Monday 25 March 2013

Monday evening - and a bit of nostalgic reminiscing.

Two long words, but I think I've spelled them correctly!

I was reading Diane's lovely blog, Good Morning, Early Readers, when what she said sparked a childhood memory.  She was talking about the pork crackling she made yesterday.

When we were little, me and my brothers, we often had bacon for breakfast in the 1950s and early 1960s.  It was proper bacon, streaky bacon, farm bacon with none of that white water rubbish, the rind still on and I remember it as absolutely delicious.  Mum always cut the rind off and, after breakfast was cooked and we were munching and enjoying, she put the rind back in the pan to crisp.  We called it 'crackle' and it was our favourite part of the meal. Somehow it always 'crackled', it never went chewy, it was always crunchy (selective memory here?).  We (including Dad) were known to fight over the last bit of Mum's crackle.  And the fat that came off it while it was crackling must have been so useful for other dishes with all that bacon flavour.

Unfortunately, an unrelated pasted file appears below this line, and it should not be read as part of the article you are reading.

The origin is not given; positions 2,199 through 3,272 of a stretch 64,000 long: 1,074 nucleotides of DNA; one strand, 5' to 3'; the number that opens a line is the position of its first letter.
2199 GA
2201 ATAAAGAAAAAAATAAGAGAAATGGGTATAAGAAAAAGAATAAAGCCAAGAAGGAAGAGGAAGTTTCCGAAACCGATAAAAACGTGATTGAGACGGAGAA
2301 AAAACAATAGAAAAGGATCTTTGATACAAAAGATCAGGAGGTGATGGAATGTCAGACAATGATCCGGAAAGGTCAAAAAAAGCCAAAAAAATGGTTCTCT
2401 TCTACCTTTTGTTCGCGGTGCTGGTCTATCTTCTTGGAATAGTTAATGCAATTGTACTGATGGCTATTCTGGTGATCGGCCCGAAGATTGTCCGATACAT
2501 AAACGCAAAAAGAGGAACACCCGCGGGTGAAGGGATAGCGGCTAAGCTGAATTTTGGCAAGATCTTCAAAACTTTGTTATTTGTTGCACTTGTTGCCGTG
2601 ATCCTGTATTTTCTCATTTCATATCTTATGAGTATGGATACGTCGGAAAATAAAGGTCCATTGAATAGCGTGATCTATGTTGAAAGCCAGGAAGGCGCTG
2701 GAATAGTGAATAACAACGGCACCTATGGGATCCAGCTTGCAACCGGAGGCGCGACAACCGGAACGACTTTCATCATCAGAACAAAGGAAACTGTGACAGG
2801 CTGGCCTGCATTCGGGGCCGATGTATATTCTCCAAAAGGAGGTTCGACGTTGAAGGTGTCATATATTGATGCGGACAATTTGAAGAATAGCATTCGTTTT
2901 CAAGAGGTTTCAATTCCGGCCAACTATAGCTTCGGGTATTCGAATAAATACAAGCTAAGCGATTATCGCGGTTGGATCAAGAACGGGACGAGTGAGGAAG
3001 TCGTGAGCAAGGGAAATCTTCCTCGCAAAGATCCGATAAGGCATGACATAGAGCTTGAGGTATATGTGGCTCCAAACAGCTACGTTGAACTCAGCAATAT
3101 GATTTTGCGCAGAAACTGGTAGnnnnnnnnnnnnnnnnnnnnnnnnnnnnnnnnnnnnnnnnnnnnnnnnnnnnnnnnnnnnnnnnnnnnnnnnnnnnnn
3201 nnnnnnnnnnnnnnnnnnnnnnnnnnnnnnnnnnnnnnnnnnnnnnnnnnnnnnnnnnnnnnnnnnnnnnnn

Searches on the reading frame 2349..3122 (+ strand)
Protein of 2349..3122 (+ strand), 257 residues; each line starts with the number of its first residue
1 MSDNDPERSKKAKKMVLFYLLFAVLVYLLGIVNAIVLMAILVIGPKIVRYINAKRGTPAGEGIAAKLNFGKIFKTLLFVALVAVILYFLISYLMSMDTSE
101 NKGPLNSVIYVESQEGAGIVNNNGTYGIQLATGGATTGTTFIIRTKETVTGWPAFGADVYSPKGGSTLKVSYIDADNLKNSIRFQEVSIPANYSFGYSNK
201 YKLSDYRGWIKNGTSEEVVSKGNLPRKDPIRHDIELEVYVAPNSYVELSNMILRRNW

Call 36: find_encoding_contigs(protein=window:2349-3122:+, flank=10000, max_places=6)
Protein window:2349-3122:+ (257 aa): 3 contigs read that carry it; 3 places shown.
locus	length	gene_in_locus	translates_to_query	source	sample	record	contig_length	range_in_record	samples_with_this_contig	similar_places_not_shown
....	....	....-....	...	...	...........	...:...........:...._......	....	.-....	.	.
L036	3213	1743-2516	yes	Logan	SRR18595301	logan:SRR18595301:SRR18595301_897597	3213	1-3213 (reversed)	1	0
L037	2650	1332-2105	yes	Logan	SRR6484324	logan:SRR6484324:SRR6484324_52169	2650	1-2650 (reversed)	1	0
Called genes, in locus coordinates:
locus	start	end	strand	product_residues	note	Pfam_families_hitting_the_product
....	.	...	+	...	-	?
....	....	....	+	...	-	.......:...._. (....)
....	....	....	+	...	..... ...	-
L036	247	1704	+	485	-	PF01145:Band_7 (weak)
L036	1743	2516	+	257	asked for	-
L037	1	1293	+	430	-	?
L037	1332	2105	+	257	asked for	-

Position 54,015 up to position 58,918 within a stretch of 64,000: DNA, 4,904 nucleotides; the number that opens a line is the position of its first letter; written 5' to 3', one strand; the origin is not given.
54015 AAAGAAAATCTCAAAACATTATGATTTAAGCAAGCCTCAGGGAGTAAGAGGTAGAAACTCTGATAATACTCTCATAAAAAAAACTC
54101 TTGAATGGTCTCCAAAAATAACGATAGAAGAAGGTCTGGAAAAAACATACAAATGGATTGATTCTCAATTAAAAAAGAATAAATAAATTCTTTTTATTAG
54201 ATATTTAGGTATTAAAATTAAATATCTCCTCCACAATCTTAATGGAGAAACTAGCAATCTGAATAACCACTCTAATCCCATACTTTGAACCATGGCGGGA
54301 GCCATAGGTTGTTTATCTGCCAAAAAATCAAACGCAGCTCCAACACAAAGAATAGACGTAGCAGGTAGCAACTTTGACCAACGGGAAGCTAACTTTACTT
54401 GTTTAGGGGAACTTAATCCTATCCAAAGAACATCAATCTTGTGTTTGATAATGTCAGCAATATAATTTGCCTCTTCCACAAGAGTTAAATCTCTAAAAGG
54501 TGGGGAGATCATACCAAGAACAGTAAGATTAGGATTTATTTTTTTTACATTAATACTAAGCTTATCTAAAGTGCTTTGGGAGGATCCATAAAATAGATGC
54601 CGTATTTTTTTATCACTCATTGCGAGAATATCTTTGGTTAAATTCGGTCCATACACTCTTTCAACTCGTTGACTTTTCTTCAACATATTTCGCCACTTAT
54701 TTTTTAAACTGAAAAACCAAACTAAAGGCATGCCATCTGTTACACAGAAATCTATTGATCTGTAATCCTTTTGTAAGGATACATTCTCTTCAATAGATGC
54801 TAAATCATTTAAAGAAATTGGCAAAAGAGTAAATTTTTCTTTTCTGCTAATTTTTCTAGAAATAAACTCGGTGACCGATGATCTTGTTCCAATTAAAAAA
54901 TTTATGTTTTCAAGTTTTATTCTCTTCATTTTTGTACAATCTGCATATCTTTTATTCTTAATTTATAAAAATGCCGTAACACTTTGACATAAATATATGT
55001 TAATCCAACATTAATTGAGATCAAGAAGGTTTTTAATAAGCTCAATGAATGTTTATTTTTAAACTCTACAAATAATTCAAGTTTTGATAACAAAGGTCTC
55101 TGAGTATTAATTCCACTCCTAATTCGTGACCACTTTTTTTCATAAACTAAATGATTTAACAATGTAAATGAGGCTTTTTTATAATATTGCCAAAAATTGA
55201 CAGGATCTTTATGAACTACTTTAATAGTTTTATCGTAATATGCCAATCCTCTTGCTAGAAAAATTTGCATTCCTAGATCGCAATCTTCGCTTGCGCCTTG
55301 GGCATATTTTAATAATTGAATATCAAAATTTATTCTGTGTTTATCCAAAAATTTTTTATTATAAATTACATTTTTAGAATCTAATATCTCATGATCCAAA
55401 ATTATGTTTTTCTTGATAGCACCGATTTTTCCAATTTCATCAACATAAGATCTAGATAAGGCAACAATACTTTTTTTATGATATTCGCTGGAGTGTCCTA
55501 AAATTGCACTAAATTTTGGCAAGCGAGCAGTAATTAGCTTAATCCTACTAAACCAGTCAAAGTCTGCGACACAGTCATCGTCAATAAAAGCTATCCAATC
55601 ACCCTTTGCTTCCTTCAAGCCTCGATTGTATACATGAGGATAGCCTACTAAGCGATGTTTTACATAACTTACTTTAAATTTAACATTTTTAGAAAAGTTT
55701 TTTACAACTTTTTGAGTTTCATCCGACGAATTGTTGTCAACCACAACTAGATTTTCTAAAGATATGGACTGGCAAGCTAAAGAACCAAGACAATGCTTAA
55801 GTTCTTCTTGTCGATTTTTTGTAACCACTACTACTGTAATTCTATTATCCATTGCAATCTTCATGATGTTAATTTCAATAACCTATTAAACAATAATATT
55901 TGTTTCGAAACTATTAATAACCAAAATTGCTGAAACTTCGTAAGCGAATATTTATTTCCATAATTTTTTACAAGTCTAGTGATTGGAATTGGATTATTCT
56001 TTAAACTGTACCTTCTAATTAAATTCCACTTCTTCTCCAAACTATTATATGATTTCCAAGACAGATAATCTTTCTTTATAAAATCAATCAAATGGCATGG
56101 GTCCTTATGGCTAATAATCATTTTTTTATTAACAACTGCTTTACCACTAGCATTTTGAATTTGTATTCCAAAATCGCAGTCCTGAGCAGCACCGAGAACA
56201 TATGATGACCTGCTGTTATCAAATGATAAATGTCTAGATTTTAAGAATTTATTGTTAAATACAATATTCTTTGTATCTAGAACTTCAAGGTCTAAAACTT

I haven't thought of crackle for absolutely ages.  In fact, can you now buy bacon with the rind still on?  I haven't seen any for quite a while although maybe I am not looking in the right places.

Isn't it fantastic how happy childhood memories can make one feel so good.  I am sitting here at my PC after a long and busy day, brimming over with goodwill and contentment, just because I remembered our childhood crackle.

Some memories are not so happy, some are wonderful, some go back a very long way, some are much more recent but, you know, I embrace them all because they are all a part of my personal history, they make me what I am now.  Good or not so good, I wouldn't be without them.  Not now, at the age of coming up elderly.

Here's to memories!


  1. Talking of childhood memories, the Swiss version of bacon is more like pancetta, smoked but uncooked. It's bought in slabs. We used to save the rind before Easter and on Easter Saturday night after the eggs were coloured (boiled in water containing lots of onion skins, the eggs wrapped in fresh frondy leaves with cotton to leave a pattern when removed afterwards)they were rubbed with the bacon rind to make them shiny.

  2. Memories can be such fun, can't they? :-)
    J x